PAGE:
Dangerous Territory

BY : Rhov
Category: +. to F > Attack on Titan /Shingeki No Kyojin
Dragon prints: 3700
Disclaimer: I do not own “Shingeki no Kyojin” and do not make money from this fanfic.

Trigger Warning: This story contains graphic violence, homophobic and antisemitic language; racial discrimination, portrayals of the Holocaust, including scenes of war, death, interrogation, torture, dehumanization, sexual assault, executions, and basically every horrific thing you can imagine from a story involving Nazis. If you are sensitive to any of these, proceed with caution, or turn away now.


a Shingeki no Kyojin fanfic

by Rhov Anion




Chapter 1

The German and the Jew

“Instruction in world history in the so-called high schools is even today in a very sorry condition. Few teachers understand that the study of history can never be to learn historical dates and events by heart and recite them by rote; that what matters is not whether the child knows exactly when this battle or that was fought, when a general was born, or even when a monarch (usually a very insignificant one) came into the crown of his forefathers. No, by the living God, this is very unimportant. To ‘learn’ history means to seek and find the forces which are the causes leading to those effects which we subsequently perceive as historical events.”
― Adolf Hitler, Mein Kampf


France was not how Eren Jäger thought it would be. He was sure this town must have been beautiful once, a thriving rustic village, horses clopping down the cobbled roads, vendors shouting out their wares, lovers sneaking kisses as they strolled arm in arm, children running down the street playing games whilst mothers shouted at them to be careful, grandfathers smoking pipes and reminiscing about the previous century, and little girls perched on sidewalk edges talking to their dolls.

He knew that must have been how it was, because he saw the evidence, the abandoned fruit stands now pilfered and crumbling, an old pipe molding in a damp gutter, and a doll that survived the bombing with her porcelain face merely muddied.

He stepped cautiously through the mess. He had lost track of how many days the Germans had bombed this town, a known hive of the French Resistance. Eren thought it was a shame. Only a handful of rebels, and the result was the devastation of a whole town. He hoped the townsfolk were able to flee safely. War was for those who volunteered to fight, not for civilians.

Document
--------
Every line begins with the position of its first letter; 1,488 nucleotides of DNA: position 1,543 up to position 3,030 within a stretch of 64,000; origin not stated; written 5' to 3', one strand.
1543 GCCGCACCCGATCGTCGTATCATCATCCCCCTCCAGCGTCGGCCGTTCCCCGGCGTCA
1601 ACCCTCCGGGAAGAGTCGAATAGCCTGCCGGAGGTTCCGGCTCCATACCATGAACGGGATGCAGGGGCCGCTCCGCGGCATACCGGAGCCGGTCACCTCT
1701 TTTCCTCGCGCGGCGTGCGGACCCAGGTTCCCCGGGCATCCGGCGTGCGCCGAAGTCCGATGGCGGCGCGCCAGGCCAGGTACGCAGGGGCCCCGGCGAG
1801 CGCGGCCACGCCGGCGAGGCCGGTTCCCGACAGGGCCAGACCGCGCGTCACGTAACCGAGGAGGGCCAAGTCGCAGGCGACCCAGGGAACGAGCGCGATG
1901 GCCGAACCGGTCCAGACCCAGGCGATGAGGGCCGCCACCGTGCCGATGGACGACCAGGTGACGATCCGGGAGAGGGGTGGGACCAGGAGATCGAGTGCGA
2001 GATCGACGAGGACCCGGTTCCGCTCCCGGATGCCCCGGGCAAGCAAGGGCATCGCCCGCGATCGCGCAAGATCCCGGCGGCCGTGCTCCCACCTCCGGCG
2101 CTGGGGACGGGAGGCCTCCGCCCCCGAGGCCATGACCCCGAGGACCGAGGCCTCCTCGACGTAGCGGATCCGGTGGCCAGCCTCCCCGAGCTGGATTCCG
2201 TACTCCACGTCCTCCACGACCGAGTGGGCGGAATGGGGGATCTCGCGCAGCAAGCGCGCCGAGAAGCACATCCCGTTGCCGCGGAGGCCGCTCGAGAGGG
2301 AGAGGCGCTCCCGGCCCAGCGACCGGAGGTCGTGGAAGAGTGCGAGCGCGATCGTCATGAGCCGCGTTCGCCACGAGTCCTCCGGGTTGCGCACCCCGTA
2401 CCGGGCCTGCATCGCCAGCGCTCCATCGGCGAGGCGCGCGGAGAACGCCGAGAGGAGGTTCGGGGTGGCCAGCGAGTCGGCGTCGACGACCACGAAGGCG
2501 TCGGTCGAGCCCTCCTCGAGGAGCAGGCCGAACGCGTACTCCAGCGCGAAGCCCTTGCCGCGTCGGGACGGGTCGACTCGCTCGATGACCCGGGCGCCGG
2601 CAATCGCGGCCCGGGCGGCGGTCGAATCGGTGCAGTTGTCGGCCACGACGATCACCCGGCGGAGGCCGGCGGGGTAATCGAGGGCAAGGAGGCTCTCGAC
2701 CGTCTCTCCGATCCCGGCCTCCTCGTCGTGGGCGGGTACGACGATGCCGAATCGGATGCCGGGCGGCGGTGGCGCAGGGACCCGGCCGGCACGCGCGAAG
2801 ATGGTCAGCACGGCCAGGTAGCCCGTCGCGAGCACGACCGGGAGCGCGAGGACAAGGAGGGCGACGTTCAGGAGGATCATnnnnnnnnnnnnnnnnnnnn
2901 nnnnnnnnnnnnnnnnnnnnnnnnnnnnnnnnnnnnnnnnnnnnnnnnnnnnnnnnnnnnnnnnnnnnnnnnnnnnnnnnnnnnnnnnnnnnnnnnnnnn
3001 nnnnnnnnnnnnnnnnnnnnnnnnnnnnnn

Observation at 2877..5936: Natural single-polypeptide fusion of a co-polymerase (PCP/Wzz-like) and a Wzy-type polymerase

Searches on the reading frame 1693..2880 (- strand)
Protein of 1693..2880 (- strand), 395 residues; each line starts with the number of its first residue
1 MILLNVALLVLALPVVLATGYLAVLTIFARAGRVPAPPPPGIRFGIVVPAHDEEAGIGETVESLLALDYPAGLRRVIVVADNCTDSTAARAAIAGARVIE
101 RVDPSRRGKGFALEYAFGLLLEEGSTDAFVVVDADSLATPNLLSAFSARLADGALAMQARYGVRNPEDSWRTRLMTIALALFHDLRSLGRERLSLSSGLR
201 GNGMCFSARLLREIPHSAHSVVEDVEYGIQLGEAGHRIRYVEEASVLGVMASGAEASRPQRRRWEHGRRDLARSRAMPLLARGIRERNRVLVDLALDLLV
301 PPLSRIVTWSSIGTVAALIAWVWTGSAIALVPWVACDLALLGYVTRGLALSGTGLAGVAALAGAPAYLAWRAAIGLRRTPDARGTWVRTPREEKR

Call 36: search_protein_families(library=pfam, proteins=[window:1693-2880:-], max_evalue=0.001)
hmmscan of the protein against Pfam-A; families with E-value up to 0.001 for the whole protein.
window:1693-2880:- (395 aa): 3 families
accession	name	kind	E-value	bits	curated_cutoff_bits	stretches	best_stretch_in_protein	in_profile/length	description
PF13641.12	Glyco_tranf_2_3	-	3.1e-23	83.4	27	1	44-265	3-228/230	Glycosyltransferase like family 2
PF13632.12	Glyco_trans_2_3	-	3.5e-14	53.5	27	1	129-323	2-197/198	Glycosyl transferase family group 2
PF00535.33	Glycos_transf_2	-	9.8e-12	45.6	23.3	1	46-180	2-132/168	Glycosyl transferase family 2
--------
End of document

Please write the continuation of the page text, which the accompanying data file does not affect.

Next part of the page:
He personally hated that war could not belong purely to soldiers, testing might against might, like the old days. Now, civilians paid the price as well. He had seen the news, the Blitz on London, Allies bombing French cities to destroy rails in order to thwart the Germans, civilian targets, no true military advantage besides demoralization. He disagreed with it, but it was not his place to speak out. He did as he was told, ordered his platoon to do their duties, and got them through this war alive. That was enough.

“Jäger,” his companion whispered, and Jean Kirschtein nodded over to a building.

Eren gave a hand signal to the rest of the troop to stop. He trusted Jean’s instincts, and if that man said there was someone in the building, Eren was not going to take chances. He readied his MP40 and crept forward across charred wood, busted bricks, and shattered glass.

It was dark inside the house, and he paused to let his eyes adjust. He listened instead. The low moan of settling debris was suddenly interrupted by a sniff. Eren’s rifle pointed straight toward it. Not an enemy soldier, he decided. A soldier would not make such a novice mistake. When he heard a soft shush from a woman, he realized these were civilians.

How the hell had any survived, and why would they even stay around?

Eren saw a shadow move behind a closed door, and he took a defensive position behind a wall. He heard a soldier creeping up to the front entrance, and he whistled a signal for them not to approach. There was a chance they were armed French Resistance fighters, but there was also a good chance it was some child left behind, lost and scared, and a jittery soldier might shoot an innocent civilian on accident.

Herauskommen,” he called out toward the shut door. “Die Stadt hat sich ergeben.” Come out. The town has surrendered.

He knew it was probably useless. This was northern France, and he doubted the citizens spoke German. If only they were so lucky! Their company had been without a translator for over a week.

He called out again, “Ich nähere mich.” I’m approaching.

He kept low, just in case. He crept close to the ground until he was right in front of the door. He knocked with the tip of his rifle.

Ich werde die Tür öffnen.” I’m going to open the door.

Slowly, he turned the handle and heard scuffling behind it. As soon as it was wide enough, a knife shot out. Eren caught the hand and slammed it against the door jamb. He heard a man cry out, and the knife dropped. Eren saw another hand, same shirt, reach for the fallen blade. Was the attacker going to fight left-handed? Before he had a chance, Eren kicked the knife aside.